HERMISTON - The city has been put on notice that the J. R. Simplot Company will be laying off it's entire Hermiston workforce starting Nov. 19.
Since the country's largest producer of frozen french fries and hash browns announced it will close its Butter Creek Highway plant last March due to collapsing foreign markets, 135 employees have left the company, said Dan Akey, unit director of the plant.
He expects most of Simplot's remaining 535 hourly and salaried workers will be let go on Nov. 19 and 20.
Akey's job, and the rest of the management staff, is up in the air as well.
"Nobody in the salaried group has been assigned a new job," he said.
The company has been working with the city to find a new occupant for the facility, and Akey said a couple interested parties have taken notice. He called them "tire kickers," noting that no offers have been made.
"There have been inquires, but nothing too serious at this point," he said.
Finding a new occupant for the premises that could employ similar numbers of workers is of dire importance to the city, said Ray Jones, assistant city manager for Hermiston.
"Our concern is that there are 500 to 600 employees out there that have been a very strong, stable workforce for years and a good number of them live in Hermiston," Jones said. "We want to find employment for those people as quickly as possible."
Akey said the reason the company announced its intentions to leave town nine months before moving day was to prepare the community and its workers for the effect the departure of a major employer would have on the local economy.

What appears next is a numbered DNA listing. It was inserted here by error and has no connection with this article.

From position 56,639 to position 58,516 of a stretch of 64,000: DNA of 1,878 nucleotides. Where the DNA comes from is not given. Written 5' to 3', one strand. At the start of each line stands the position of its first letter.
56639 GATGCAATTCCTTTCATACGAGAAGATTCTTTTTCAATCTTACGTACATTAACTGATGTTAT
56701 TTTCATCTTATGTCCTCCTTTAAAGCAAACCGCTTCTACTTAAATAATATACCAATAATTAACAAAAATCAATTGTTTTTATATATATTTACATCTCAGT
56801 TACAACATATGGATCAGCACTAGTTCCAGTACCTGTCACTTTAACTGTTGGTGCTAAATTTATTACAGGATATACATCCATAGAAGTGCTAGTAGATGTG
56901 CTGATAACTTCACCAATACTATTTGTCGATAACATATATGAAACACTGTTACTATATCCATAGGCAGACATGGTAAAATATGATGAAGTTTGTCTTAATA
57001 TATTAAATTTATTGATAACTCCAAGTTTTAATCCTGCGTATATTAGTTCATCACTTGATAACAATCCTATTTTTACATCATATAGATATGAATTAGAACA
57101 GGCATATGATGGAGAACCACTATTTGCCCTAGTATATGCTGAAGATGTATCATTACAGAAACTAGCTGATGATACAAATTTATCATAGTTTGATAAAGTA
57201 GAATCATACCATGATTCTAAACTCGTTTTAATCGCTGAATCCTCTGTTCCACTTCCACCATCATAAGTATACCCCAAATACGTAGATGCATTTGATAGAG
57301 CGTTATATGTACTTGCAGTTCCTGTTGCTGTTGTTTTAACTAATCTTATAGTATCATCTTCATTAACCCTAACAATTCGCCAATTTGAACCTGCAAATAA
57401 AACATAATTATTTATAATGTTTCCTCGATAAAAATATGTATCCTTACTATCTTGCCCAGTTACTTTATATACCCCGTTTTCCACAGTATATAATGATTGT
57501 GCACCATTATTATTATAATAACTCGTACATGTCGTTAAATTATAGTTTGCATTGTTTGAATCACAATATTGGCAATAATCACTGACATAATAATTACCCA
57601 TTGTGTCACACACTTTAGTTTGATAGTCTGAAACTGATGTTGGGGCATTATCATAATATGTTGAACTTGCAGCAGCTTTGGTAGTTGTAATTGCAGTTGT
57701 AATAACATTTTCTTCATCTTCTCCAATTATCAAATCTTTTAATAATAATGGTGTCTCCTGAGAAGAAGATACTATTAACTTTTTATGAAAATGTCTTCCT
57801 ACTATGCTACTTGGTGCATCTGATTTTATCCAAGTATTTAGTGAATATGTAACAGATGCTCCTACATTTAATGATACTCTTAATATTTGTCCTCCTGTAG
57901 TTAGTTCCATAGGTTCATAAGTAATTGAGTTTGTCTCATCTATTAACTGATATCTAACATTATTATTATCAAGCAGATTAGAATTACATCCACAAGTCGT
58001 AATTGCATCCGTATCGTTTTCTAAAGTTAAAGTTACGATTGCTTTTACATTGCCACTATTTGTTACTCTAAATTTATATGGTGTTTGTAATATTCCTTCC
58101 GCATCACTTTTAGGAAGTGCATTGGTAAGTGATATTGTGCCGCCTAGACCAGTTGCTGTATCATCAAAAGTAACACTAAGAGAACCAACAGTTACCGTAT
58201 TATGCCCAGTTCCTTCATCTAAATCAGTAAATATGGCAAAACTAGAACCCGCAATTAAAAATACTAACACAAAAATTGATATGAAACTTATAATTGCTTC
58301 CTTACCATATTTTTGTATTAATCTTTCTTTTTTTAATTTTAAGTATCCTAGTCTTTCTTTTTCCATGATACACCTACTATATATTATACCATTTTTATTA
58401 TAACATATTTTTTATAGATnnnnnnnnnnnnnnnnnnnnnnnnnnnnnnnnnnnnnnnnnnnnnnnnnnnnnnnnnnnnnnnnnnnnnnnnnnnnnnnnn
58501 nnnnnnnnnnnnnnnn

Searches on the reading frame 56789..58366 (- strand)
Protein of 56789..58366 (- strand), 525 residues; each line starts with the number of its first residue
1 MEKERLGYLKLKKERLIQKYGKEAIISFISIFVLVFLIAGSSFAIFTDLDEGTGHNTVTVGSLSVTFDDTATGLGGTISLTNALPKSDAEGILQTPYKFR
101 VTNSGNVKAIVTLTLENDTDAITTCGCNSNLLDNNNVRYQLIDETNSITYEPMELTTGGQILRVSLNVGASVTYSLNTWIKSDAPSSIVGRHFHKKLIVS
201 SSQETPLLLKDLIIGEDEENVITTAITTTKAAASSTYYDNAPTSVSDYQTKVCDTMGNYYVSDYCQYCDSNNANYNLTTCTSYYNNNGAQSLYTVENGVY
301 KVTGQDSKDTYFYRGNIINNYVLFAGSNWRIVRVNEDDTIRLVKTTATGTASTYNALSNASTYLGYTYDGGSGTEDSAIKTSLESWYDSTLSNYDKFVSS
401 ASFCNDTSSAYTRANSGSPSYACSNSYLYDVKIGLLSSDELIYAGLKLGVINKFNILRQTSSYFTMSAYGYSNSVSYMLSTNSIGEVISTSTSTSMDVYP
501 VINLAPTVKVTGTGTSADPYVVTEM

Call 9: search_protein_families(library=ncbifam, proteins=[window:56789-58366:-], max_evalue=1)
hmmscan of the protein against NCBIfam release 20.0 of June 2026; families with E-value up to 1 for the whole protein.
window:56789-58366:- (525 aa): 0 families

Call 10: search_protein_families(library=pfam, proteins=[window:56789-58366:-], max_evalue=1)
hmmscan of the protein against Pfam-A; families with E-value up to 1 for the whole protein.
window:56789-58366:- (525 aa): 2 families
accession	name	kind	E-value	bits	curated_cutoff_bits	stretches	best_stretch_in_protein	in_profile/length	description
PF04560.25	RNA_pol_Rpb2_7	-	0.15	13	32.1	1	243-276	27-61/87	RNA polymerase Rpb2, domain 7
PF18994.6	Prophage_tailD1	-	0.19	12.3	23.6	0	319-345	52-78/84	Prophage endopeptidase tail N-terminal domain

One way the company is trying to soften the blow is by encouraging its workers to attend a job fair Sept. 30 and a financial counseling day on Oct. 27.
Rod Davis, executive director for the Greater Hermiston Chamber of Commerce, said the job fair is unusual for two reasons. The first is that it will only be open to Simplot employees. The second is that companies who wish to meet and interview potential new employees have to wait until the plant is officially shuttered before a new job can be offered.
"Simplot is on a balancing beam," Davis said. "They want to keep the plant open until they want to close it."
The financial counseling day, called Project Simplot Transition by Davis, will provide workers with access to real estate agents, credit counselors, bankers, educators, insurance agents and social service representatives.
"Anything anybody might need in terms of not having a job in three weeks," Davis said, adding, "I really think (Simplot) is doing everything they can."